Stanley Kirinde whose first death anniversary fell on February 13 was known to many as an exceptional artist, but despite fame and talent, he was one of the most unassuming, kind and humble people I have ever met.
He left this same impression on almost everyone who had the privilege of associating with him, even briefly. Friendly and talkative, he would quickly put you at ease if you were meeting him for the first time. Soon, the two of you would be chatting away like old friends.
As his daughter-in-law, I knew Stanley Kirinde well for close on 17 years. The wonderful talent he was blessed with was a source of wonder to me. When he had a canvas in front of him, he would be fully engrossed in his work, but he would also enjoy talking about his work, if you happened to be present.
His love for painting “Jataka” stories meant that my two sons heard many interesting tales from their grandfather, and they saw the stories magically recreated on canvas.
I watched with fascination as he worked on the mural in the Anglican Cathedral in Colombo. He was then well into his late seventies. He worked with the same enthusiasm he would have had as a young man. Many mornings I would sit and chat with him inside the church as he worked. He would paint and describe what he was painting.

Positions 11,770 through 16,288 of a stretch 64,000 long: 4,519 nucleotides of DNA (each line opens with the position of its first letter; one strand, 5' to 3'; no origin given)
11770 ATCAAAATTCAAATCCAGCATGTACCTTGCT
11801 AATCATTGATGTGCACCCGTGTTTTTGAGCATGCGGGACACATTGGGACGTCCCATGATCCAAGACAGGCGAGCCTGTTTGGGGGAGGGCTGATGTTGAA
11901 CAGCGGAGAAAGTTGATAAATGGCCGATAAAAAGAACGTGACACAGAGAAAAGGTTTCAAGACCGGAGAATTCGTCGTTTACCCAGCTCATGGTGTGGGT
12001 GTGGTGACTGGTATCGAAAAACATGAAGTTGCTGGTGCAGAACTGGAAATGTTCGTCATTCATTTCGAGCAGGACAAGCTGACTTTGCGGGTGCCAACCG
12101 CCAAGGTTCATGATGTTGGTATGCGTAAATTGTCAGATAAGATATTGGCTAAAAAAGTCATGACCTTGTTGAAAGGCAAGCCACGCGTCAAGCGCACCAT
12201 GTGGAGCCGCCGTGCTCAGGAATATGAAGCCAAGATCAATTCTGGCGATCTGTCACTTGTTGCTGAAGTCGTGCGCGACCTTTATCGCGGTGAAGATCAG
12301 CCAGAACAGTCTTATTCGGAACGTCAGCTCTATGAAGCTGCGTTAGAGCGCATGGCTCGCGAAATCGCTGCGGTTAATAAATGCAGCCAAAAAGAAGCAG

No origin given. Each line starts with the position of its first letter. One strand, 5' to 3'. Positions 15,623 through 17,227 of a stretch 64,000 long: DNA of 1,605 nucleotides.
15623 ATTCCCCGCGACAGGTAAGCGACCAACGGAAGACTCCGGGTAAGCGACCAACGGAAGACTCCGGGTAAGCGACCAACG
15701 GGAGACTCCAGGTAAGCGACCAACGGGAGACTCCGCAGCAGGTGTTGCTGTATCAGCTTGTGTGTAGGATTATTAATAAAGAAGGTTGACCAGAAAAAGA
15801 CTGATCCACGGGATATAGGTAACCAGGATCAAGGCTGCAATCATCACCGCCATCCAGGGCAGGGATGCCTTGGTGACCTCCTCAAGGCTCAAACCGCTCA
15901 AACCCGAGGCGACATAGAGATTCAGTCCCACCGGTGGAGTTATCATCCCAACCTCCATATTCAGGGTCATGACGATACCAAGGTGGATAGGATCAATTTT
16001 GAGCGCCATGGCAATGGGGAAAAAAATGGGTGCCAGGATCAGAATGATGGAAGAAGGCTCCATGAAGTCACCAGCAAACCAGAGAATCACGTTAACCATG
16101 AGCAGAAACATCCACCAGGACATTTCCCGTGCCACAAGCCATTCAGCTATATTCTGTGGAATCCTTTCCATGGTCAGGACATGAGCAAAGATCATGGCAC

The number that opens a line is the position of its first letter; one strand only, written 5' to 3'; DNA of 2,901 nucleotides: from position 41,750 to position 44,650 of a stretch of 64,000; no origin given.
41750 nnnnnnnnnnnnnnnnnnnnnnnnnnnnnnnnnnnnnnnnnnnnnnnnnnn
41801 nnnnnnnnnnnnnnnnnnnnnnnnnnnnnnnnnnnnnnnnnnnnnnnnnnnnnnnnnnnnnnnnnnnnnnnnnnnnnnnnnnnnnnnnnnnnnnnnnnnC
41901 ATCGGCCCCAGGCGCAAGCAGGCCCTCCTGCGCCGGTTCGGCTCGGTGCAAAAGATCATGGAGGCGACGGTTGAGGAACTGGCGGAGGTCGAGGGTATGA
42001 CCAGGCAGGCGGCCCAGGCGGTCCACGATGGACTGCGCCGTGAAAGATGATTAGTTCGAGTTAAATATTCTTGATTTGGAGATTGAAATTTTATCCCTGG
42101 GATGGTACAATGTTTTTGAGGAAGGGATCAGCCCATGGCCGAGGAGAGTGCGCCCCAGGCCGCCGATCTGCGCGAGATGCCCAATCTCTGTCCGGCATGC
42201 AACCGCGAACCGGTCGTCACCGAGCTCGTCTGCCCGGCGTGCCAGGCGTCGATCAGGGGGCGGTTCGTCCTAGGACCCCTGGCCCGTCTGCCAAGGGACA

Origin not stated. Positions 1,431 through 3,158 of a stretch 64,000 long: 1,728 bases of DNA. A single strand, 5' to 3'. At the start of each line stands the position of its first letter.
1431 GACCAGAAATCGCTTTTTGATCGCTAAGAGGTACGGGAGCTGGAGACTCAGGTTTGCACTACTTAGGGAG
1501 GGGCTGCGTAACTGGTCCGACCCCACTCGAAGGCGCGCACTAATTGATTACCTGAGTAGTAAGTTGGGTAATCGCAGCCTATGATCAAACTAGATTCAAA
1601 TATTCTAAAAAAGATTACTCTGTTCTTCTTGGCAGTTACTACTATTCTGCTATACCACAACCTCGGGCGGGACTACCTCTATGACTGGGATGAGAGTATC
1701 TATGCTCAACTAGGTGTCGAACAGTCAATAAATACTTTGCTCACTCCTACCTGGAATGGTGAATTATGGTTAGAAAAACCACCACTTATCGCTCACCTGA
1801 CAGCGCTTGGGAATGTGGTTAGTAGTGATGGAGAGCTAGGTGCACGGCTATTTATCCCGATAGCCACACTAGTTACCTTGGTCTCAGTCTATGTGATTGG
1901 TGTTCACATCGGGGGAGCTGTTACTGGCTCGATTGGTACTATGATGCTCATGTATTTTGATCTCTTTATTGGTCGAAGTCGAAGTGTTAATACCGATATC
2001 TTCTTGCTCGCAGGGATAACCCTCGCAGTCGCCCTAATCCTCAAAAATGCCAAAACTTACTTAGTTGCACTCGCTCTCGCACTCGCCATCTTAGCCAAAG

I loved listening and learning from him. He had a vast knowledge of art as well as history, politics and cricket. He had many interesting stories from his schooldays at Trinity College, Kandy, and his time as an undergraduate at the University of Ceylon.
Appachchi recalled that he was a rather boisterous youngster. To keep him quiet when the family went visiting, his parents would permit him to draw with chalk on the floor of the host’s home. He could keep himself occupied that way for hours.
Another story he loved to tell was about the first painting he was commissioned to do, as a university student. He was asked to paint a portrait of the wife of a wealthy Kandy gentleman. Asked about his fee, Appachchi quoted a sum that was the exact price of a bicycle he had seen and admired at Cargills, in Kandy town. His client paid the amount, with little fuss.
Stanley Kirinde was very child-like in many ways. He loved to sit in front of the television with his grandson Rahel and watch cartoons. We would hear their laughter ringing though the house. There was also constant wrangling for the TV remote control, because his other, older grandson Bhanuka would want to watch a different TV programme.
It is these little things we miss so much, now that Stanley Kirinde is no longer there. He touched us with his kindness, and this will last us our lifetime.